Judge Andrew McDowall said: “I would be wrong to impose a lifetime punishment by preventing you working in a profession where you clearly have talent.”
The picture below is a genuine advertisement that appeared in Brunel University’s student newspaper, Le Nurb, this month. It was sponsored by the Union of Brunel Students, which is campaigning to replace traditional lectures with school-style lessons for undergraduates.
“University is emphatically not about spoon-feeding and hand-holding through courses,” said Professor Anthony Grayling in a Guardian column some time ago.
The professor is, naturally, correct. Higher education is about self-directed learning where you read up on your topic in your own time, for your own intellectual enrichment. Being spoon-fed titbits in order to pass your exams merely reduces learning to lazy parroting, as recent generations are finding out to their cost.
“Students in a handout culture may fail to learn to take responsibility for their own learning,” added Dr David Hardman of London Metropolitan University. “In fact, there is now plenty of evidence that self-discipline is a major factor in student performance.”
Key to Dr Hardman’s point is “self-discipline”. Employers value graduates who can think for themselves and don’t need to have their hands held. Academic training teaches undergraduates how to reason through a problem and how to overcome it without being completely dependent on others. Best’s scheme will devalue Brunel degrees and make Brunel graduates less desirable to employers.
Ominously, Best’s scheme may also have implications for recent Brunel graduates whose existing qualifications may be called into question by his proposed scheme.
More importantly, from the intellectual point of view, dumbing lectures down into lessons degrades the learning experience for those who enjoy learning for its own sake. If Best was at all serious about improving the quality of learning, he would campaign for more seminars and other forms of guided learning. Instead he tries to drag everyone down to his level.
“Students learn a lot through working with their peers and on their own,” opines Paul Ramsden, visiting professor at the University of London’s Institute of Education, in the Times Higher Educational Supplement. “They see conventional lectures as far less useful than interactive ones, in which lecturers share their enthusiasm for their subject and motivate them to find out more for themselves.”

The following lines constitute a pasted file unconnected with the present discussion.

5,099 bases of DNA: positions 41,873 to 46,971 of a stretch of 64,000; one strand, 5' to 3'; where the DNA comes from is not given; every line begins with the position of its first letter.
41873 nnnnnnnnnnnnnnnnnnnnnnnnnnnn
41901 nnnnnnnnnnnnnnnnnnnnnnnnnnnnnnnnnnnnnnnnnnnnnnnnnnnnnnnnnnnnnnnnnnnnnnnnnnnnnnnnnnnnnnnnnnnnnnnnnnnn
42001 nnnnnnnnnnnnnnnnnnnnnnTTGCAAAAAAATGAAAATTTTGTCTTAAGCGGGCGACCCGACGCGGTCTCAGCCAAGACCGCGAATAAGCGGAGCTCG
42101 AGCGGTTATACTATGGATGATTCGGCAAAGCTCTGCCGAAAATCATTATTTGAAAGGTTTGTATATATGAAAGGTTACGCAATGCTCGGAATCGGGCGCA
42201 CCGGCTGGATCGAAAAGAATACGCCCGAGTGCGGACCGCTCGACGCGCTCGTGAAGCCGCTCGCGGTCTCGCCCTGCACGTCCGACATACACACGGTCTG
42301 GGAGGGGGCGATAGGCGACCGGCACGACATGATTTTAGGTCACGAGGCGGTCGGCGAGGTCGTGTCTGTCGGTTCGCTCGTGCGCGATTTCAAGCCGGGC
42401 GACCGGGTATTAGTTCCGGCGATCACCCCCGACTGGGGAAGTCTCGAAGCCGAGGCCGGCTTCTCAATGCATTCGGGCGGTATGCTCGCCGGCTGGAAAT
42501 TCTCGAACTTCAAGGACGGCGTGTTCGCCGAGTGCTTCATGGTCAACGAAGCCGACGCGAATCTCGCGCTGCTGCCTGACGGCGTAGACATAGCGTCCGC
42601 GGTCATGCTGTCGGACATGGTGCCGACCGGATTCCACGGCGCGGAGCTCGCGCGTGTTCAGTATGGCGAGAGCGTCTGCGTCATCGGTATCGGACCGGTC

Introducing school-style lessons into universities will reinforce the “patronising culture that defines undergraduates as immature beings who cannot look out for themselves,” in Ramsden’s words. Best’s view of learning is childish and immature compared to the professional academics with decades of experience in the field. It is a shame that he is in a position of responsibility where he can negatively affect Brunel’s 17,000 students.
In the words of Prof Grayling: “Doing less for oneself at university is not to get a better deal; it is to get a worse deal. That’s going to be hard for some to grasp.”
The West Londoner attempted to contact Best prior to publication numerous times during office hours without success.
A large fire broke out near Parkfield Avenue just before 7am this morning, causing traffic chaos and misery for thousands of commuters and schoolchildren.
The affected property is said to be Tops Pizza. London Fire Brigade were called to the scene at 7.15am and deployed eight fire engines carrying 40 firefighters. A wooden struture on the roof of the property is said to have caught fire, igniting the rest of the building.
Three people were evacuated from the flat above the pizza shop and ten others were led to safety from the surrounding flats.
No traffic is able to pass along the Uxbridge Road due to closures between the Lees Road and Long Lane juntions, with consequent tailbacks stretching for miles. Long Lane is reported to be at a crawl whilst traffic flow has been affected on the A40 near Hillingdon as motorists seek alternative routes to work.
There is no suggestion of any fatalities at this stage. The exact cause of the fire is unknown but it is linked to the wooden structure on the roof.